Fill blood collection tubes completely (until vacuum is exhausted) to ensure the correct blood to anticoagulant ratio necessary for accurate patient results. Specimens may be rejected by the laboratory if the tube is short-filled or over-filled.
To avoid short-filling of tubes, the phlebotomist must ensure that the blood flow stops completely before removing the tube from the needle. If blood flow is weak, the phlebotomist can try pulling back slightly on the needle to achieve a better flow.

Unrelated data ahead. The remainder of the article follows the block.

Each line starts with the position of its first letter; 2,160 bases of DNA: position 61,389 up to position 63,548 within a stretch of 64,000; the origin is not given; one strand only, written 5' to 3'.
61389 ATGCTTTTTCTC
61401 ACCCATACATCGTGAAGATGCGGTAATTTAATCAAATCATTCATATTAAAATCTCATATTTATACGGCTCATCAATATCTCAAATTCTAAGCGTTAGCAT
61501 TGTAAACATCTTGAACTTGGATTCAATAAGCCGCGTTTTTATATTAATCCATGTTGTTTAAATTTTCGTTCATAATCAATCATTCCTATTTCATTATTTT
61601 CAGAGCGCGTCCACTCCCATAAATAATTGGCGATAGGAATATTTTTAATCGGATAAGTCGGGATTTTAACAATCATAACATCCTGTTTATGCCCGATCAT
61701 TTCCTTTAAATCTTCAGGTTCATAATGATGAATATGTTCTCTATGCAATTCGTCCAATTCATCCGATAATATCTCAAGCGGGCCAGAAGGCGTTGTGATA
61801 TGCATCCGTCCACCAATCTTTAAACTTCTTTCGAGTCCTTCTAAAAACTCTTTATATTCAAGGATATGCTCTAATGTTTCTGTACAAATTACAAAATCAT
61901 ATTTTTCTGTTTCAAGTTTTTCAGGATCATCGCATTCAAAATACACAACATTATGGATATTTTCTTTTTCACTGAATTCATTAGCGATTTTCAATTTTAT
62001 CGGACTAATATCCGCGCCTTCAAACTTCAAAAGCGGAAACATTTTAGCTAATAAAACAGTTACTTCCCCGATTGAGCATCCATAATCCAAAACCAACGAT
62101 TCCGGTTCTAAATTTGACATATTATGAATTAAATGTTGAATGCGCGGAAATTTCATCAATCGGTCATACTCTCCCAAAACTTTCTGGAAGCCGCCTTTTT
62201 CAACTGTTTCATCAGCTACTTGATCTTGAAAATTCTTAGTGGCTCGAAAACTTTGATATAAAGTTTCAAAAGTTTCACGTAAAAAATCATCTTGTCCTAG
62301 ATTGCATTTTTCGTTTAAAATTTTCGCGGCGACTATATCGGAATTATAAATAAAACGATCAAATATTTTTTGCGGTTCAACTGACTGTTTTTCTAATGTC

When using a winged device (butterfly) to collect blood for coagulation studies (e.g., protime, aPTT), the phlebotomist must draw a "waste" tube before attaching another light blue top tube for testing. This waste tube must be a tube without additive or another light blue top tube. If the air in the tubing of the winged device is not displaced into a waste tube and is drawn into the tube used for testing, the tube used for testing will short-fill. The laboratory may reject the specimen because of invalid blood to anticoagulant ratio, which in the case of a light-blue (citrate) tube is 9:1.